We’ve finally heard a response from Commissioner Nick Fish on the River View bike ban decision. His policy director Jim Blackwood just emailed us the following statement:
“River View provides a link for local wildlife to Forest Park, and includes special habitats including wetlands, interior forest, and waterfront areas. The area is an important resource for sensitive and threatened wildlife habitats. The Bureau of Environmental Services (BES) provides technical advice on the restoration and maintenance of the watershed.
When the City acquired River View, substantial funding came from Bureau of Environmental Services’ ratepayer dollars – so we must ensure the uses of the natural area match the BES mission to protect the watershed.
Portland Parks & Recreation is working on a Natural Area Management Plan that balances recreational activities and the area’s unique environmental needs. Parks will complete the Plan, and make a final determination – including a recommendation regarding bike use – for the future of River View.
During my service on Council, I have worked hard to identify new opportunities for off-road bicycling, including a unique partnership with the Northwest Trails Alliance to build the Ventura Pump Track in Southeast Portland, the acquisition of Gateway Green in East Portland, and exploring cycling options for Forest Park.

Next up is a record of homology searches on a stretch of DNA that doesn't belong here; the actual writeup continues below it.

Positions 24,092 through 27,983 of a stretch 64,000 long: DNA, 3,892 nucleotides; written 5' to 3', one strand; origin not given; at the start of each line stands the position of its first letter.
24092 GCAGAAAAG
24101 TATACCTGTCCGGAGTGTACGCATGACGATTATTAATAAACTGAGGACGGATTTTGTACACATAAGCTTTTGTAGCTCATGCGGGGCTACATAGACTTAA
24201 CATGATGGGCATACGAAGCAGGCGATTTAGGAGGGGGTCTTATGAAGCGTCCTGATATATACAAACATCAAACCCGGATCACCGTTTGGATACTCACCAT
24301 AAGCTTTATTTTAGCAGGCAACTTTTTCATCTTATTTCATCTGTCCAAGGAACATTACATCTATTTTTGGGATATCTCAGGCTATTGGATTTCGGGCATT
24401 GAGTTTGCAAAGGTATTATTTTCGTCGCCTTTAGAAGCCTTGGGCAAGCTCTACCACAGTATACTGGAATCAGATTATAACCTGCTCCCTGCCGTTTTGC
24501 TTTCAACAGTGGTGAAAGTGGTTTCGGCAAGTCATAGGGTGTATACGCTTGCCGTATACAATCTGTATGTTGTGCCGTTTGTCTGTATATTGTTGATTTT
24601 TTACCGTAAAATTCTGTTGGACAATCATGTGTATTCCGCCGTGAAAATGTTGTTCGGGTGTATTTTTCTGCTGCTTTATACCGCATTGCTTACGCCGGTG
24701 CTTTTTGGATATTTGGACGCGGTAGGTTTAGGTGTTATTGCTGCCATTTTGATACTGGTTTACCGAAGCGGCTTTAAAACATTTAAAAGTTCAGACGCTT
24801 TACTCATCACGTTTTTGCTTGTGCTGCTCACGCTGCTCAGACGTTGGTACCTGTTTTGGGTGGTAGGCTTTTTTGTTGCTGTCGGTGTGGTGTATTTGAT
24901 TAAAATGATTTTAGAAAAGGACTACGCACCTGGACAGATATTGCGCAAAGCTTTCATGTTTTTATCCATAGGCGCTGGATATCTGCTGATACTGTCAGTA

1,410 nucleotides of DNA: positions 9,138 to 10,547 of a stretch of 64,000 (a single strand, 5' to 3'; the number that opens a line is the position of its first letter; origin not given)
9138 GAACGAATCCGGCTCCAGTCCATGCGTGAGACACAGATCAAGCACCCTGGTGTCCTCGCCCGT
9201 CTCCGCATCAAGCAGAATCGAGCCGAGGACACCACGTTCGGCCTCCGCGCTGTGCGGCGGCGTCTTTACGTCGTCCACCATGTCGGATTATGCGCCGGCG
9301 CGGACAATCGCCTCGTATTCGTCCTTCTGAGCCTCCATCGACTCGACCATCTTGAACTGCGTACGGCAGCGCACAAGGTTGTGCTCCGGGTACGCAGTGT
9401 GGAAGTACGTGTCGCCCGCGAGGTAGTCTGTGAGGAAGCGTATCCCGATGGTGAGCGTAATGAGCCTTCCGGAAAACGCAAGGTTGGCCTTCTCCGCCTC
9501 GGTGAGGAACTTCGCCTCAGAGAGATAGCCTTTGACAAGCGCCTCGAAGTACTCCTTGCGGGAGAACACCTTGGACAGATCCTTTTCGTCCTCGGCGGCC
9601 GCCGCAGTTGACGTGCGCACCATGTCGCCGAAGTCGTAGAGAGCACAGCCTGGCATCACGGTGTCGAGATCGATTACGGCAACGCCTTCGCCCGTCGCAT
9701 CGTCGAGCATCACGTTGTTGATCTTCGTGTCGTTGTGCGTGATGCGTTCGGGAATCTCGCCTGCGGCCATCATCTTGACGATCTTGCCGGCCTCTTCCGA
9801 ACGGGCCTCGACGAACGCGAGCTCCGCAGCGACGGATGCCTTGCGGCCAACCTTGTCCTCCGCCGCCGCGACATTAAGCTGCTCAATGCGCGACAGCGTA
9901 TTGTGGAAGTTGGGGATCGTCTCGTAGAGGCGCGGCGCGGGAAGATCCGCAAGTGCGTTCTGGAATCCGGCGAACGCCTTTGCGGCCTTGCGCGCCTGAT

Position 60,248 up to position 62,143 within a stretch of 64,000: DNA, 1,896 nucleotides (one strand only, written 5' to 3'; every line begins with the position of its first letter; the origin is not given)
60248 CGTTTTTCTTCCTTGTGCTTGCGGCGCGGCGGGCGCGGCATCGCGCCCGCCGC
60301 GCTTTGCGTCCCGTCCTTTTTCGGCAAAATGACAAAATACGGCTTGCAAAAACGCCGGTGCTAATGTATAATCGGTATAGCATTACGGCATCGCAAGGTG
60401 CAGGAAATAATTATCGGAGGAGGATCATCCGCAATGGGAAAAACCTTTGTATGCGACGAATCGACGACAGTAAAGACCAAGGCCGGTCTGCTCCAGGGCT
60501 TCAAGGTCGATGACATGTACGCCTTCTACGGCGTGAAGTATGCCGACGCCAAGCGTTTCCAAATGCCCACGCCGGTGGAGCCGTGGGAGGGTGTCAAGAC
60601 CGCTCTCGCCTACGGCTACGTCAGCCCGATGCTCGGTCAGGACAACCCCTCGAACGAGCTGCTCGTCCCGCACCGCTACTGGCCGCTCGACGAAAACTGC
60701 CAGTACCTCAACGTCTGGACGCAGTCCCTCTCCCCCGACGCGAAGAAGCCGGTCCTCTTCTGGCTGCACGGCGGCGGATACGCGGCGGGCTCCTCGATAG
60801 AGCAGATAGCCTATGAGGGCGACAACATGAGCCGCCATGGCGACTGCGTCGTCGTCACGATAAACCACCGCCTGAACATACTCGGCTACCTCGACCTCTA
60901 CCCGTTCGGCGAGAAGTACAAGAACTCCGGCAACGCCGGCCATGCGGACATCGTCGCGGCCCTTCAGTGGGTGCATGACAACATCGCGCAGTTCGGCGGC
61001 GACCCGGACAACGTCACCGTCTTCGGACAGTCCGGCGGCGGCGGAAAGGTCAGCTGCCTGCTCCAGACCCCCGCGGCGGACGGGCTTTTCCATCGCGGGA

Commissioner Fritz and her team at Parks are committed to completing a Citywide Off-Road Cycling Plan to identify cycling opportunities within our parks. I am joining her in requesting funding in next year’s budget to complete that work. I am optimistic that Council will support the $350,000 request.
I believe Portland can find a balance – providing recreational areas for hikers, runners, and cyclists while protecting our environment.
Commissioner Nick Fish”
This statement doesn’t do much in terms of answering the many questions that remain about how Fish and Commissioner Fritz reached their decisions and why the process has been so severely mishandled.
The fact also remains that BES has taken the extreme step of excluding a specific type of activity in the name of ecological protection when there is no basis for that decision and other types of activities are able to continue.
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